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Exoticism as the Appropriation of Travail

Exoticism as the Appropriation of Travail

Chapter:
(p.21) Chapter One Exoticism as the Appropriation of Travail
Source:
The Medieval Invention of Travel
Author(s):
Shayne Aaron Legassie
Publisher:
University of Chicago Press
DOI:10.7208/chicago/9780226442730.003.0002

This chapter explains the cultural logic of medieval exoticism and its implications for reading travel writing about East Asia during the period. In the Middle Ages, the prestige-value of exotic commodities derived in large part from the labor involved in transporting them from their place of origin to their place of consumption. In many settings, the exchange, ownership, and display of exotica were politically symbolic in nature. This cultural reality invites a reconsideration of how two of the most widely studied works of medieval travel writing--the ​Itinerarium of William of Rubruck and the ​Divisament dou monde of Marco Polo and Rustichello da Pisa--render the subjective experiences of their traveling protagonists.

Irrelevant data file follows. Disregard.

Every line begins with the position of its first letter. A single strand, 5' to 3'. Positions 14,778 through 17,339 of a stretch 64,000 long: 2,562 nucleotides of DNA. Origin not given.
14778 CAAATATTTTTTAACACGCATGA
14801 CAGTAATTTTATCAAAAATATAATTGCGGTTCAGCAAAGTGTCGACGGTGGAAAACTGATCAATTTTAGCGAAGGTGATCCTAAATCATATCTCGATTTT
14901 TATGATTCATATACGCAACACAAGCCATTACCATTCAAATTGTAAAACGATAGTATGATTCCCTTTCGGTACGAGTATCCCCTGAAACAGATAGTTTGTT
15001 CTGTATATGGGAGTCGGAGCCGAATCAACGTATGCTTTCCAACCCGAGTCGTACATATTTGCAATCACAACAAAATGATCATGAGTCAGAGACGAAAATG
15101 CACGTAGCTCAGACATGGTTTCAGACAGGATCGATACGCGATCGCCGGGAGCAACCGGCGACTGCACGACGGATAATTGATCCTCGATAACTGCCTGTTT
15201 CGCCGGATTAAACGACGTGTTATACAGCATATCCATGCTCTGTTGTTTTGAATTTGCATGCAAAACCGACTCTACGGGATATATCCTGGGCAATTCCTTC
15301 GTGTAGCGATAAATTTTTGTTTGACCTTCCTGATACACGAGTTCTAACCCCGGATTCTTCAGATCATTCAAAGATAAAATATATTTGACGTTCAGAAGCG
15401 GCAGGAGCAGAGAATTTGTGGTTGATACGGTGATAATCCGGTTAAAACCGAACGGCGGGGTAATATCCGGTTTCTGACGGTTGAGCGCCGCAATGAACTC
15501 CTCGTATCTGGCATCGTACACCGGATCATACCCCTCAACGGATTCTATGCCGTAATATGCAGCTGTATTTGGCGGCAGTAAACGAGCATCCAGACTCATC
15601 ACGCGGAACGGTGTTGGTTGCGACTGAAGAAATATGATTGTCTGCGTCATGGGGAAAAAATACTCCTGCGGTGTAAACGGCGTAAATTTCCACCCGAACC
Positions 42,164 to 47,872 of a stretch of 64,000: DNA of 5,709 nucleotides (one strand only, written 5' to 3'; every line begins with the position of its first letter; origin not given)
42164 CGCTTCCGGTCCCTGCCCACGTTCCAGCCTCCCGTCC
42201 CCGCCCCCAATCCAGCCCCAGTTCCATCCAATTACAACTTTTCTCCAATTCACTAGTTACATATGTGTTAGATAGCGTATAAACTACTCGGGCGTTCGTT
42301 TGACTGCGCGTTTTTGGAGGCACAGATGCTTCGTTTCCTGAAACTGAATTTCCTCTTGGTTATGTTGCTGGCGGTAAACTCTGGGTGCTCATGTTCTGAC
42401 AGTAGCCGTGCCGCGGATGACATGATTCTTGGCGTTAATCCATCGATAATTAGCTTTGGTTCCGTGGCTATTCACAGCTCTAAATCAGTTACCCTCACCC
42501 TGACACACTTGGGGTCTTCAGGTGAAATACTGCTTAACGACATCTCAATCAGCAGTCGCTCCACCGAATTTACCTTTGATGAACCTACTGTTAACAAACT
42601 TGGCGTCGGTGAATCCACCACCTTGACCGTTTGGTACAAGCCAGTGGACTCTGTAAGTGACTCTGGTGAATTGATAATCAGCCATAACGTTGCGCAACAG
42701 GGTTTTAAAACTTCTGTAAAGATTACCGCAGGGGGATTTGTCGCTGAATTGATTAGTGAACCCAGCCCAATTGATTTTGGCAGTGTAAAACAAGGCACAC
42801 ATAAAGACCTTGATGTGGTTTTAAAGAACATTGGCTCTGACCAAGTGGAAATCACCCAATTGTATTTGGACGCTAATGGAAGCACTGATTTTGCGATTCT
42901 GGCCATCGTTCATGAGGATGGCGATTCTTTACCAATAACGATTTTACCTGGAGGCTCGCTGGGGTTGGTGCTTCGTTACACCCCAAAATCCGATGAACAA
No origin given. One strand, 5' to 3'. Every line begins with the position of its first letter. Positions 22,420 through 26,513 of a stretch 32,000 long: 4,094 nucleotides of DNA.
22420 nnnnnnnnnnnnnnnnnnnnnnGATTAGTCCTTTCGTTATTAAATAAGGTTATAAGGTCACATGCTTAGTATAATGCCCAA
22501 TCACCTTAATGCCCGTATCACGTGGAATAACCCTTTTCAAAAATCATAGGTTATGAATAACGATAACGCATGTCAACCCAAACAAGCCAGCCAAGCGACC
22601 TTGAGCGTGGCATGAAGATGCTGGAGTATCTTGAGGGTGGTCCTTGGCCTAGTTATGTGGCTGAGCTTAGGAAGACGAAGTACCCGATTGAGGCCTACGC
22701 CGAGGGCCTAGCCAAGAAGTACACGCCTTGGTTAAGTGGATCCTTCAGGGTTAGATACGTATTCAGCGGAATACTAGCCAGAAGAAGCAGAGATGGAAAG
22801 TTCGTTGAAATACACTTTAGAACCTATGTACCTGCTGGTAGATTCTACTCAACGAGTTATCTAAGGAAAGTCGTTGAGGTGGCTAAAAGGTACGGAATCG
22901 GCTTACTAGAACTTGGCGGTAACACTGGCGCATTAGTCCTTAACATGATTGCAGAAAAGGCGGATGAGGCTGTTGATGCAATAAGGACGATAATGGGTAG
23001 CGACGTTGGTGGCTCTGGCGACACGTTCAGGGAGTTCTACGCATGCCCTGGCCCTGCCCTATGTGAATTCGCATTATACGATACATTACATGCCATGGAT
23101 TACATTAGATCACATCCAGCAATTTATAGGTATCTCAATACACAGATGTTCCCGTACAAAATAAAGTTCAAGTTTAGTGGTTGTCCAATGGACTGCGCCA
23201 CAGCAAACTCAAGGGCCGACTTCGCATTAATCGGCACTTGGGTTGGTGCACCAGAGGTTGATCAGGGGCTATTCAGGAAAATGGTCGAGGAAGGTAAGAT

Keywords:   exoticism, Mongol Empire, William of Rubruck, Marco Polo, subjectivity, The Divisament dou monde, subjectivity, courtly culture, vernacular travel writing, book history, Il milione

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